2016 was a challenging year for organisations particularly as cyber adversaries achieved high-profile success, mainly with ransomware. Organisations in Asia-Pacific are no exception. The year also taught a valuable lesson that no industry vertical is safe; if there is a hole in your security, a determined adversary will find it.

2017 should be an opportunity for organisations to instigate a regular program of security risk assessments to stay ahead in cybersecurity. New technologies and ever-increasing levels of connectivity are transforming businesses and unlocking business development opportunities across the region.

Being aware of security concerns doesn’t mean avoiding new technology altogether. It’s about being sensible and trying to stay ahead of cybercriminals by understanding current and potential threats and what can be done to mitigate the risk.

What are my predictions for Asia-Pacific in 2017?

1. Industrial control systems may turn against you

Industrial control systems (ICS) are an integral part of any business, especially in Asia-Pacific. These include building management systems, heating ventilation and air conditioning (HVAC), and security doors, just to name a few.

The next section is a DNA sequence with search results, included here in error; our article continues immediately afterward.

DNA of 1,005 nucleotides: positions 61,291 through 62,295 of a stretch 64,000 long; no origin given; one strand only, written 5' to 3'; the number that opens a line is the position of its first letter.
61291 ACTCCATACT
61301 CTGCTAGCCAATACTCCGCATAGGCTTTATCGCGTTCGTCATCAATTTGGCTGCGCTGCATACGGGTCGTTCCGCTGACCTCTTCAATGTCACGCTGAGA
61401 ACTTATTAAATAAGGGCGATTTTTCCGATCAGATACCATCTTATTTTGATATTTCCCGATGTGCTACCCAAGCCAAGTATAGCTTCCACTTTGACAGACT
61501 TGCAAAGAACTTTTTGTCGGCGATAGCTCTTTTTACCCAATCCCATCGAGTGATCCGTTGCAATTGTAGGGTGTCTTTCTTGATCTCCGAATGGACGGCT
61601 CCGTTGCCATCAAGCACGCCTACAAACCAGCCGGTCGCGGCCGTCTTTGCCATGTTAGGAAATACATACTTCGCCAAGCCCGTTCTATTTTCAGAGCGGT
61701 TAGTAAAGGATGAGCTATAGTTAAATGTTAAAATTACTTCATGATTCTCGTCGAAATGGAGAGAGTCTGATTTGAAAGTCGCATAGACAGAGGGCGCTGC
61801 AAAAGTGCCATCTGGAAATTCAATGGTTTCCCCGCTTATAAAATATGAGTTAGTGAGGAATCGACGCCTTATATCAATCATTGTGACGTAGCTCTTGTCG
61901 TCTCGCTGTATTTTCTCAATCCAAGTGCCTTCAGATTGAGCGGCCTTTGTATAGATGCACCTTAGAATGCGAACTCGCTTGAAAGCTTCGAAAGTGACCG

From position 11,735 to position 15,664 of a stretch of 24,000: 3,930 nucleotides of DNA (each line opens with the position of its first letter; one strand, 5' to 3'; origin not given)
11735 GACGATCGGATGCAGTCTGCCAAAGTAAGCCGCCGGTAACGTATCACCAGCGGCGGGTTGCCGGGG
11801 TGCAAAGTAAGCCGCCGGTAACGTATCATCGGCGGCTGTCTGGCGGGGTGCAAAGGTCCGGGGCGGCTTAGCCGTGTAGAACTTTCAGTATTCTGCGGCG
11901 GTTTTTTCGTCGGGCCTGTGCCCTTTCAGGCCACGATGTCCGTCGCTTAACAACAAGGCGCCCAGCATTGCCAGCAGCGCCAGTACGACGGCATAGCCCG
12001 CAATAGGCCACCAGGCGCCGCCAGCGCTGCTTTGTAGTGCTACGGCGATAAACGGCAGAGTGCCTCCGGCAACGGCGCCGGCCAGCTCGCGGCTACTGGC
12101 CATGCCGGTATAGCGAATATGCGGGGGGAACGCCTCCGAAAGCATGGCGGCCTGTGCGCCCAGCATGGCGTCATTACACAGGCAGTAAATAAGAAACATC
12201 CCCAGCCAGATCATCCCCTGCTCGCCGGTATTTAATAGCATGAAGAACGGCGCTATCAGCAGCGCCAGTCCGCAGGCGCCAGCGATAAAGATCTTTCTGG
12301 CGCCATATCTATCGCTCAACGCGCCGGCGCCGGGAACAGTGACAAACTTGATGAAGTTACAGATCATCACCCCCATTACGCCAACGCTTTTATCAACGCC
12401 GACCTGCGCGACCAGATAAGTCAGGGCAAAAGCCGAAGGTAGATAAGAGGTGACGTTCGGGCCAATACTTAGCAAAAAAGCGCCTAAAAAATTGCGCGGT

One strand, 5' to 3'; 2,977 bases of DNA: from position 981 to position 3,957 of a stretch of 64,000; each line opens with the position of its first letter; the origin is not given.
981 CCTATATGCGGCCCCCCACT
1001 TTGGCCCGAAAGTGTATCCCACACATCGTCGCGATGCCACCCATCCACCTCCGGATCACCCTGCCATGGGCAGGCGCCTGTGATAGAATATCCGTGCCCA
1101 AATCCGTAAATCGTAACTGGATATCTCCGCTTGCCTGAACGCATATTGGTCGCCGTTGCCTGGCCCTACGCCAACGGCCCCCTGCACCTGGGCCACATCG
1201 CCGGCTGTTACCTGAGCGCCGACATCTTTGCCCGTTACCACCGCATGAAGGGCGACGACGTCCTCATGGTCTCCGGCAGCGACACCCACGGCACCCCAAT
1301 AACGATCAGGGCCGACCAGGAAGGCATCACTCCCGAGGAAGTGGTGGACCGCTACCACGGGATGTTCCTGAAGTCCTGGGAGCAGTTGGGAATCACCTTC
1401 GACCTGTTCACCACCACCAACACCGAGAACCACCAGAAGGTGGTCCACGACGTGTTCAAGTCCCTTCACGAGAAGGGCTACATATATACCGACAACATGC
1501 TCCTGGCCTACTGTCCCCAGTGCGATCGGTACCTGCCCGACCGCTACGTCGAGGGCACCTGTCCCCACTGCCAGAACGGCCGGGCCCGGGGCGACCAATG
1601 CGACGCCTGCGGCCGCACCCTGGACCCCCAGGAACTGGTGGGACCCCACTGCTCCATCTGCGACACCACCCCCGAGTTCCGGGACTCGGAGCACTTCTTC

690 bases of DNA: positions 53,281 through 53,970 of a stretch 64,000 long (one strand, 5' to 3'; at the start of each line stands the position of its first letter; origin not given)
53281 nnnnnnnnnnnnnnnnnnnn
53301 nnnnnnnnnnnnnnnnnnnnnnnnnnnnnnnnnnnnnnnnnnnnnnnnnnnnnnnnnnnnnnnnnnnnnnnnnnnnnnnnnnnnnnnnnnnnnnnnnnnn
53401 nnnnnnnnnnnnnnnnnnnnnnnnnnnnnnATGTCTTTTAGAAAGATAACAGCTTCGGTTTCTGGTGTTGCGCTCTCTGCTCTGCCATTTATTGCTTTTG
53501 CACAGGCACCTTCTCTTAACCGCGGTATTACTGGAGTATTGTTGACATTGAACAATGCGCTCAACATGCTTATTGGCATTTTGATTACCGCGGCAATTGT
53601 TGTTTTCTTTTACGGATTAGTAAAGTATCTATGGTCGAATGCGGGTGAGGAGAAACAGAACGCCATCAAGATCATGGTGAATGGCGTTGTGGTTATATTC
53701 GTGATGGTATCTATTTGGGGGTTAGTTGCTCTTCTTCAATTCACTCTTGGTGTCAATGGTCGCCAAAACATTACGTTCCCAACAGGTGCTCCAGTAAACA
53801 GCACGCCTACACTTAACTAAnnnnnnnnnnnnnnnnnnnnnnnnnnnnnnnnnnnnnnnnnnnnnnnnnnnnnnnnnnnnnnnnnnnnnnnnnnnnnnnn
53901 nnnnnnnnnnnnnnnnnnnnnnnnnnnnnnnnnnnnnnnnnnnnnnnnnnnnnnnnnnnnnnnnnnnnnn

Most businesses outsource their building management requirements so they don’t necessarily know whether the third-party provider has adequate security in place. It’s not impossible for a malicious actor to execute an attack that could cause significant damage.

For example, an attacker could turn the heating up in a company’s server room or data centre to 50°C and then disable all the building access points so no one can get in to physically remove hardware to a safer location. The hardware would eventually overheat, causing significant disruption to a business, its customers and its partners.

What you need to consider:

  • When you think about it, nearly all businesses could be at risk of an attack like this. Business leaders have to consider security beyond the basic steps of protection. Organisations need to gain an overarching view of their potential weak spots through third parties as well as their own network. Additionally, they need to put a plan in place that would help counter any potential attacks.
  • Have you checked what non-IT equipment your business depends on and what security they have enabled? Are they connected to the Internet, managed by a third party?